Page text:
Learn to Play Guitar Efficiently: Proper Left Hand Techniques


Learn To Play Guitar Efficiently - LH Techniques

Find Out How to Hold Your Left Hand and Proper Positioning of Your Fingers

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Learn to Play Guitar Efficiently - The Left Hand

What exactly do I mean by this? Let me tell you how important it is to do things with the minimum mechanical motion and effort and I guarantee you will play faster, and more accurately than you could ever dream you could.

First of all make sure you grasp the guitar properly with both you left and right hands.

Classical Guitar

Learn to Play Guitar - Proper Finger Placement

Learn to Play Guitar - Proper Finger Placement
    Thumb firmly behind the neck, hand hanging down, almost like it is suspended from the guitar. A very simple way to illustrate this is to hold your left hand out and just let the finger relax and hang down. Now just flip up your hand and grasp the guitar in exactly this fashion and you will be holding the guitar neck perfectly.
    Also, when placing the fingers on the fingerboard, make sure for individual notes that just the very tips of the fingers come in contact with the fingerboard.
    All fingers should be arched and depending on your finger length, you could tip them slightly forward.
Classical Guitar

Learn to Play Guitar - Finger Number Diagram

Learn to Play Guitar: You play with the these (4) fingers of the left hand:
    Index Finger (1)
    Middle Finger (2)
    Ring Finger (3)
    Pinky Finger (4)

Notice in the photo that the thumb is not overhanging the fret board. This is about the highest you should bring your thumb up on the neck - just to the joint where the fingerboard and the neck join.

Any farther up and around the neck will restrict movement too much.

Learn to Play Guitar: Fingers Correspond To Fret Numbers:

General rule (not true every time), is that the finger number corresponds to the fret number that it plays. (i.e., first finger plays first fret, second finger plays second fret and so on).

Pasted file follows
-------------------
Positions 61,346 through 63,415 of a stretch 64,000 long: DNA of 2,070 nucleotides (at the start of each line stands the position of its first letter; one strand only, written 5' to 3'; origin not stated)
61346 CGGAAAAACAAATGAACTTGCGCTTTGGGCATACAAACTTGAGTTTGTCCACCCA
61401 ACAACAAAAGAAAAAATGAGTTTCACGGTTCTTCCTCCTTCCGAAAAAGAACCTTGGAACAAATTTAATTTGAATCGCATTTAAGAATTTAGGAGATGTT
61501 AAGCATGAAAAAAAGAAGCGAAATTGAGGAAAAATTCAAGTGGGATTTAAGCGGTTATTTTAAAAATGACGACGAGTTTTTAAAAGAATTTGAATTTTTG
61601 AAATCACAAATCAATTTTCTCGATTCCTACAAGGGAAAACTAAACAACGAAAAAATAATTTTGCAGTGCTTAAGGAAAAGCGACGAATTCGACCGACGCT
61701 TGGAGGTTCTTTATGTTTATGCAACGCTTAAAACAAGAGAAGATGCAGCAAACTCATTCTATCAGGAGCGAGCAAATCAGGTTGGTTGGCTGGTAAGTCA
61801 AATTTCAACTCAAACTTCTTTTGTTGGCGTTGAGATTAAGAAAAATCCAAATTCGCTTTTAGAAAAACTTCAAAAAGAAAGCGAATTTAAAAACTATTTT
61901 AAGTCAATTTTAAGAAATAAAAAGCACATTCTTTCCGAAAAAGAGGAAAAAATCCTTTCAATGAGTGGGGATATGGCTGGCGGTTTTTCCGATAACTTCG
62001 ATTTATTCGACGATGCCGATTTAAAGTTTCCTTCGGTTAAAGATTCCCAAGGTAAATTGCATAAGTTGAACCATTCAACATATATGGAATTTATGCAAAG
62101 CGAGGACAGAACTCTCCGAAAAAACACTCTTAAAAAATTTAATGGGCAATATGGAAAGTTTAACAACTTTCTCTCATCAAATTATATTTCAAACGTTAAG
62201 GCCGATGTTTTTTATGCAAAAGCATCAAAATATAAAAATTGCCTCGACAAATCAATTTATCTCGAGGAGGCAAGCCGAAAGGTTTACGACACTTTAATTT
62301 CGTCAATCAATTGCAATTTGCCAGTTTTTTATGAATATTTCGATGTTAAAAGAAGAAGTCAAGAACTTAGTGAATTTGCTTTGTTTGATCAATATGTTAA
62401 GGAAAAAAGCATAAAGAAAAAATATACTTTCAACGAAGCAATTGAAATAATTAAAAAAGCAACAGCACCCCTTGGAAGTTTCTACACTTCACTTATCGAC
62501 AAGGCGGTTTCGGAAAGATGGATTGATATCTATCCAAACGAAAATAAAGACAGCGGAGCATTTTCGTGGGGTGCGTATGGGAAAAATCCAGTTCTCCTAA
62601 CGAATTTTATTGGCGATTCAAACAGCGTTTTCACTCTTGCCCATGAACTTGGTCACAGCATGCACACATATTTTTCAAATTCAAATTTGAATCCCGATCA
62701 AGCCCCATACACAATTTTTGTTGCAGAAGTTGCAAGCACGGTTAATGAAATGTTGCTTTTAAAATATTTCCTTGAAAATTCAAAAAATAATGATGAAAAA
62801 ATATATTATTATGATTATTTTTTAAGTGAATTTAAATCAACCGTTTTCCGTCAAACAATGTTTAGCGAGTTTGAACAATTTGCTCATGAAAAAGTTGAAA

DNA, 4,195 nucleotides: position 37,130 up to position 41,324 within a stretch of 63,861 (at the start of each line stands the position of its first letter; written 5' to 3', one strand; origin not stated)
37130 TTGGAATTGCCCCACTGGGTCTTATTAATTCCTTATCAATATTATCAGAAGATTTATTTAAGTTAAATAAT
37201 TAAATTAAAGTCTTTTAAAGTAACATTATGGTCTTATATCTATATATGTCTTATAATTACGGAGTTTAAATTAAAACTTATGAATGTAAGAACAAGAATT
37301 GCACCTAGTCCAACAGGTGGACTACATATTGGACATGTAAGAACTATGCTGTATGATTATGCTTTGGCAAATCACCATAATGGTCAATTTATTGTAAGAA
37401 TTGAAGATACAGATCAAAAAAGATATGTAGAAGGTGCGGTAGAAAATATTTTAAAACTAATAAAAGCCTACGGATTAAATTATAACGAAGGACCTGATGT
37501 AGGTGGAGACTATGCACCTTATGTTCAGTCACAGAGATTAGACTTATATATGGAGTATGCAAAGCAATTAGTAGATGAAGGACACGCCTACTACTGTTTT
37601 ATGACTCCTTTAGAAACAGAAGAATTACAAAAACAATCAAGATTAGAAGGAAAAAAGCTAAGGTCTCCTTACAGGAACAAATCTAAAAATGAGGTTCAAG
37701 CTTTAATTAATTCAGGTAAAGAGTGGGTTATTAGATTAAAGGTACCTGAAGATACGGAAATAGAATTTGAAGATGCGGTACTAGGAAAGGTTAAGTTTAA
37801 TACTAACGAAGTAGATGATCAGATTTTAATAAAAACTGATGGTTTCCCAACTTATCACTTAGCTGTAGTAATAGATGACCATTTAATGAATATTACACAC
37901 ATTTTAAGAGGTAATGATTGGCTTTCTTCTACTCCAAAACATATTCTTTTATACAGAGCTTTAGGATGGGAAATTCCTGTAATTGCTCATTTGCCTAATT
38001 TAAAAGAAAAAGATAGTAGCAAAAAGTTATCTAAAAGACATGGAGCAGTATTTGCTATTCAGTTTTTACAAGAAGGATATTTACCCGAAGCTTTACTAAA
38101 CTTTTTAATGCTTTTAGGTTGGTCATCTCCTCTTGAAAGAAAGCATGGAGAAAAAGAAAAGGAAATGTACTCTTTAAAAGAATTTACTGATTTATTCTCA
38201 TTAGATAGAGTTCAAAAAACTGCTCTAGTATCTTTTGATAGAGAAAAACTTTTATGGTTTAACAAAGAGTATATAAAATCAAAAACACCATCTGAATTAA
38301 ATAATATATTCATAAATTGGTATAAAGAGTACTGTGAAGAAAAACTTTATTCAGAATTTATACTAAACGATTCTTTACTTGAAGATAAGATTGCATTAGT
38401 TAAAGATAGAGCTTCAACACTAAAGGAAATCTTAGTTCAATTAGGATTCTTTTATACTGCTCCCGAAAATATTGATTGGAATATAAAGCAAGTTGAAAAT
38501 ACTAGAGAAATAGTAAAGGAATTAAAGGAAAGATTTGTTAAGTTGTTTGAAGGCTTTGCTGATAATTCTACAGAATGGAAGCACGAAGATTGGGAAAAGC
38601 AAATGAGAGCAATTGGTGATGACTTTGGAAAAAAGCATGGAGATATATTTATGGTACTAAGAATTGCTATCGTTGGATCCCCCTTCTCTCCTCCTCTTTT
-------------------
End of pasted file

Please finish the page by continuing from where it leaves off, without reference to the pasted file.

Guitar Instruction - Additional Lessens You May Be Interested In:

This is true only in the first position, which extends from the open strings to the 4th fret.

    When you finger a note with your left hand finger, place the finger directly behind the fret, not midway between the frets.
    The string presses down and makes contact easiest at this point of the fretboard and you will get less buzzing.
    Keep your left hand fingers close to the fingerboard - especially the fingers that are not playing, but are "standing by".
    This will mean less wasted motion and these millisecond saving add up big time in the whole scheme of learning to play the guitar efficiently.
Acoustic Guitar

Learn to Play Guitar - Place Your Fingers Directly Behind Frets

Learn to Play Guitar - Chord Forms With the Left Hand:

When playing your songs, keep an eye on the chords that go together with the lead notes. Often you can get some real clues as to where the melody is going by simply watching the chords.

Also, along with this, try to play the melody with chord forms. In other words if you see that you have 3 bars of a C chord, you can likely finger a portion of the C chord and many of these notes will be in the melody. So keep your fingers ready for a chord coming up by looking to the chord forms or shapes.

We will review this more thoroughly in our section on flatpicking and flatpicking solos sections, where this is extremely essential.

Classical Guitar

Learn to Play Guitar - Death Grip and Thumb Overhanging the Fingerboard

Learn to Play Guitar - Common left hand errors:
    The hand holds the neck with a "death grip". What I mean is that you are holding the guitar so tightly you are restricting movement and blood flow to your fingers. Relax you hand and fingers.
    The thumb hangs over the top of the fingerboard. It is true that this can be a technique that some players use to actually finger the bass notes, but for normal playing, get that thumb either in the center of the neck or somewhere between the center and the bottom of the fingerboard line.
    A portion of the hand other than the thumb contacts the neck. The only contact with the neck from the left hand would be the thumb and possibly a portion of the left hand contacting the bottom edge of the neck the the base of the index finger - and of course the fingers on the fingerboard.
    Immediate release of a note once it is picked. This is one of the more difficult tasks to master. Try to let notes ring through each other at least slightly.
    Too much separation between fingers: When playing chords and fingers are adjacent to each other (i.e., Am, where the third finger is directly below the second finger), next the fingers together to give you added strength and power in holding down the strings.